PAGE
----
Maryland Grows

Heirloom or Hybrid: What’s in My Seed Packet?

pepper and seedsSelecting new seeds to buy each year is an exciting activity. Whether choosing vegetables or flowers, there is more to our selection process than falling for a pretty picture. Does it matter if the seed is an open-pollinated variety or a hybrid? Can you grow a hybrid variety from saved seed? To understand differences among types of seeds, you need to understand how the mother plant was pollinated. Here are a few things to think about when you purchase seeds.

Open-pollinated plants may be self-pollinated, like snap beans, or pollinated by natural means – insects, butterflies, hummingbirds, wind, etc. – and then produce seed that will grow into plants very similar to the mother plant. If you buy seeds for an open pollinated plant, then you will be able to save seeds from the plants you grow and you won’t need to buy new seeds each year to grow the same great plants.

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Featured Video – Container Gardening

Container gardening is a great way for beginning gardeners to start producing their own food. Jon Traunfeld from the University of Maryland Extension talks about everything you need to know, from potting soil to planting, to grow vegetables in containers. From five-gallon buckets to Earth boxes, container gardening gives you options for any budget.

 

Black Covers Can Put Weeds to Bed… For Good

Have you experienced one or more of these garden scenarios?

  • It’s early April and chickweed, henbit and other winter annual weeds are growing so thickly in a vegetable or flower bed that the soil can’t be seen.
  • The winter rye cover crop you mowed last week is growing back.
  • You tilled and raked a bed that you couldn’t plant right away and now weeds are coming up everywhere.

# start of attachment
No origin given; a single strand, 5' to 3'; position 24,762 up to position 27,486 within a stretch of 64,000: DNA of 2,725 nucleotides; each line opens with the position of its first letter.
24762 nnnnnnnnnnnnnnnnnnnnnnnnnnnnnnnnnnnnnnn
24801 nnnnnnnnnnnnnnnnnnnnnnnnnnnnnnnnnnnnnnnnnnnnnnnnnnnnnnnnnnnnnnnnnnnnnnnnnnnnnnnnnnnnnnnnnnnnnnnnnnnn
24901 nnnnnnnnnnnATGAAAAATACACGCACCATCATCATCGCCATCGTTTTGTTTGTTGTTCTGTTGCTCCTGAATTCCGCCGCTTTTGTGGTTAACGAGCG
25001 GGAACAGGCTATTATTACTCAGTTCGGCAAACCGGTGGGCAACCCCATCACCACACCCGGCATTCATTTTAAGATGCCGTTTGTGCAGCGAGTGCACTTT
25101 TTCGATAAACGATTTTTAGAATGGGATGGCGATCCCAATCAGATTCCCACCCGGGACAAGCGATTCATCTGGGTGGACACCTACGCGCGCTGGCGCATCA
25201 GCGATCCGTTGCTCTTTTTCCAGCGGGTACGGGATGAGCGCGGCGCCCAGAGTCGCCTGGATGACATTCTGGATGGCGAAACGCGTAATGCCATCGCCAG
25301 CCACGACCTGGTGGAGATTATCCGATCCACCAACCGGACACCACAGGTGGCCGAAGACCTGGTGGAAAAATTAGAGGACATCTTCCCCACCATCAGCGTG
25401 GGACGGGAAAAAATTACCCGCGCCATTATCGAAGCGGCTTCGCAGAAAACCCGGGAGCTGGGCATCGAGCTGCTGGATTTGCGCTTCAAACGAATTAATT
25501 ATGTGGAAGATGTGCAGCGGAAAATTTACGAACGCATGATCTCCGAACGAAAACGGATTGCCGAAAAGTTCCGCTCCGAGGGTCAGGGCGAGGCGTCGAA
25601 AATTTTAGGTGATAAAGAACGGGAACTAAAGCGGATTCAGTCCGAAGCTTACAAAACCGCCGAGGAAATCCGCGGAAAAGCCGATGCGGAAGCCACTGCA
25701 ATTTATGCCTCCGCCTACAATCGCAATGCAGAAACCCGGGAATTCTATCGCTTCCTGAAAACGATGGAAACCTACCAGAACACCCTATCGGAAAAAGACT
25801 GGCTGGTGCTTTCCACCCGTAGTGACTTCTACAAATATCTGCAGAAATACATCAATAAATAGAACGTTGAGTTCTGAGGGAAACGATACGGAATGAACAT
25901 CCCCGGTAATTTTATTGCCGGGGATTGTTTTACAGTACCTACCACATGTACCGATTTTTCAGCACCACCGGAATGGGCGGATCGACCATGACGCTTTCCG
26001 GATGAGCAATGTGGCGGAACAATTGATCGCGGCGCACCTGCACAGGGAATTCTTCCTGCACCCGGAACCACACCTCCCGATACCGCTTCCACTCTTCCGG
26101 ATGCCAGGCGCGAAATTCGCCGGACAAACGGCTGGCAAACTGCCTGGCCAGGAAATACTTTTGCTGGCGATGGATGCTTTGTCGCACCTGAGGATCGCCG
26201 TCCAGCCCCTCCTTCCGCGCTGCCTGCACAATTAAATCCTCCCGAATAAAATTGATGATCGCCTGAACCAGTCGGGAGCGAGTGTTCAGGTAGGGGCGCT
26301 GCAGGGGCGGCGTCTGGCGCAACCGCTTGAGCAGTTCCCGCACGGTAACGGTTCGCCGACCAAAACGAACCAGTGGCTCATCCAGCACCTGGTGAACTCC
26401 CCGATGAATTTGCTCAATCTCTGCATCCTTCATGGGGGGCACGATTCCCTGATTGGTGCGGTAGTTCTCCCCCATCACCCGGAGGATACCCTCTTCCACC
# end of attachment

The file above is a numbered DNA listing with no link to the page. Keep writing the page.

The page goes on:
• The rainy summer weather is favoring weeds over crops so that the weeds are taking over walkways and dominating beds that you want to plant with fall crops.
  • Neighboring plots in your community garden have been abandoned and weeds are growing wild and reproducing!

I can’t bear to look… I’m going back inside

This stirrup hoe is great at removing large weeds, but brings lots of weed seeds up to the top two inches of soil where they have a good chance of germinating.

Un-controlled weeds compete with garden plants for water and nutrients, are hosts for insect pests and diseases, and can demoralize the toughest gardeners. Tilling, pulling, chopping, and hoeing are all fine weed control techniques under the right conditions, but they also disturb soil allowing even more weed seeds to germinate and flourish.

There’s another way: occultation. The common dictionary definition is “an event that occurs when one object is hidden by another object that passes between it and the observer.” For gardeners and farmers, it’s covering the soil to create a dark, warm, moist environment. In 2-4 weeks, this no-till technique can:

  1. smother and kill young weeds
  2. smother larger weeds and grasses
  3. accelerate the decomposition of mowed cover crops and weeds
  4. promote the germination of weed seeds and then smother the seedlings

Weed barrier pinned down over a bed filled with winter annual weeds. It was ready to plant in two weeks. Tough perennial broad-leaf weeds and grasses may be weakened but not killed.